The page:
Ever wonder which city has the least generous tippers? Or what food trends Americans love (and hate) the most? To tackle the endlessly fascinating subject of diner behavior, we conducted a national dining trends survey, tapping into the opinions of 9,248 avid diners across the country. Read on to discover more about the results of this year’s survey and check out a fun video breakdown below.
The topic of tipping can lead to heated debate, especially with the recent wave of tip-inclusive eateries proliferating. But one thing's for sure: most diners are not stiffs. The national reported average tip is a healthy 18.9%; the city with the highest reported average is Boston (20%), while the least generous tippers in the U.S. are in San Antonio, TX (17.1%).
Meanwhile, back to those trendy tip-inclusive restaurants: while this fad may have started in SF, it's now rampant on the East Coast as well. So how do diners feel about it? 38% of those we surveyed said they were already "over it" while 35% said they "don't mind." Only 13% “love it” for now.
Cost of Dining Out
New York City is known as a pricey city, especially for restaurants, and the results from this year's survey reaffirm that reputation. New York City surveyors reported spending an average of $48.44 for dinner out, $12.14 over the national average of $36.30. Check please!
On the other end of the spectrum, if you’re interested in eating cheaply, head to the Midwest: the two least expensive U.S. dining cities in our survey are Detroit ($28.77) and Minneapolis ($29.67).
Trendy dishes like avocado toast and bone broth blew up over the last year, but how do American diners feel about these and other ubiquitous dishes? Sriracha got the most love with 31% of surveyors responding that they "love" the spicy cult condiment. 35% of respondents are "over it" when it comes to healthy green juice.
Maybe it's time to bring back some dishes from decades past? 44% of respondents said they'd like to see beef Wellington make a comeback, and 40% were jonesing for bananas Foster.
Dining Irritants and Pet Peeves
When we asked surveyors, “What irritates you the most about dining out?” the No. 1 complaint nationally was service (28%), followed by noise (25%), prices (13%) and crowds (13%). Diners in Austin take the biggest issue with service (41% of vote), while Portland, OR, diners cite noise (33%) as their chief complaint as do New York City voters (32%), Boston voters (30%) and SF voters (26%).
We asked surveyors how many times a week they go out to eat (not counting breakfast) and ended up with a national average of 4.5 times per week. At the high end, Los Angeles surveyors eat out the most frequently (5.2 times per week), while the country’s least frequent diners live in Boston at 3.8 times per week.
Dining out can even lead you to a faraway place. 85% of respondents reported that they've planned a getaway around dining at a certain restaurant (or they would). Get those bucket list restaurants (and passports) ready!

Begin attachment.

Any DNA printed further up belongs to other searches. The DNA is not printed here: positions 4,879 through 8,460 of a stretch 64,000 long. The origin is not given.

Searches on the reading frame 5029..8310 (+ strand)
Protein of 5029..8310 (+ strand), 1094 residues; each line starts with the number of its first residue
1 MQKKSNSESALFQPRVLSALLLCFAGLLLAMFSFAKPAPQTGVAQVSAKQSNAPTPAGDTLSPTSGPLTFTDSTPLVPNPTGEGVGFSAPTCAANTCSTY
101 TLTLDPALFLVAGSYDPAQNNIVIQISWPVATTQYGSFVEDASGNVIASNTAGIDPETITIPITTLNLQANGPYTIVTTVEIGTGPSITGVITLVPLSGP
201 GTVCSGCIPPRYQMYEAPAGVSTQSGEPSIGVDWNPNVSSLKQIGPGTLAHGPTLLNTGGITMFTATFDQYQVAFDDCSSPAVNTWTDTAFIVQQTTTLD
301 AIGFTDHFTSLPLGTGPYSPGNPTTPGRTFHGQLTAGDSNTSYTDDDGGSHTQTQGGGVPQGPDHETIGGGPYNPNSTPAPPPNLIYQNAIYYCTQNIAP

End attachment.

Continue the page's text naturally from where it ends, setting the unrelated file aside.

Photo by Clay Williams
American diners have long had a love affair with Italian food. The comforting cuisine ruled as the most popular, with 22% of surveyors calling it their favorite. Next up was American (16%), followed by seafood (11%), Mexican (9%), French (7%) and Japanese (also at 7%).
Bucking the trend are Atlanta, Austin and Chicago, where Italian and American cuisine are tied; Charlotte, Denver, Houston, Minneapolis, Nashville, San Diego and Seattle all favor American cuisine. New Orleans diners are the country’s biggest seafood lovers (20%) and unsurprisingly, diners in Dallas–Fort Worth are the country’s biggest fans of Mexican food (22%) with Phoenix/Scottsdale and San Antonio close behind at 18% each — all cities in which you can find some killer south-of-the-border specialties.
Technology and Reservations
American culture has become increasingly phone-call-averse, so naturally online reservation systems get more popular each year. This year, 52% of avid diners nationally say they make restaurant reservations via the Internet. The nation’s most tech-savvy diners are in Washington, DC (74%) and San Francisco (67%), followed by Chicago (63%) and Boston (63%). In Miami and Detroit, however, 44% of diners still use the good old-fashioned telephone to call and make reservations; 21% of diners in Portland, OR, say they don’t make restaurant reservations at all.
Meanwhile, the pesky task of paying your check is being simplified by technology as well. A slew of new apps like Cover and Cake are making paying your tab a breeze. But will diners embrace the trend? 59% of surveyors report that they have paid their bill via app or would do it. As for apps like Resy that let you pay for a hard-to-get table, most respondents were not on board: 71% said they wouldn't pay for a reservation.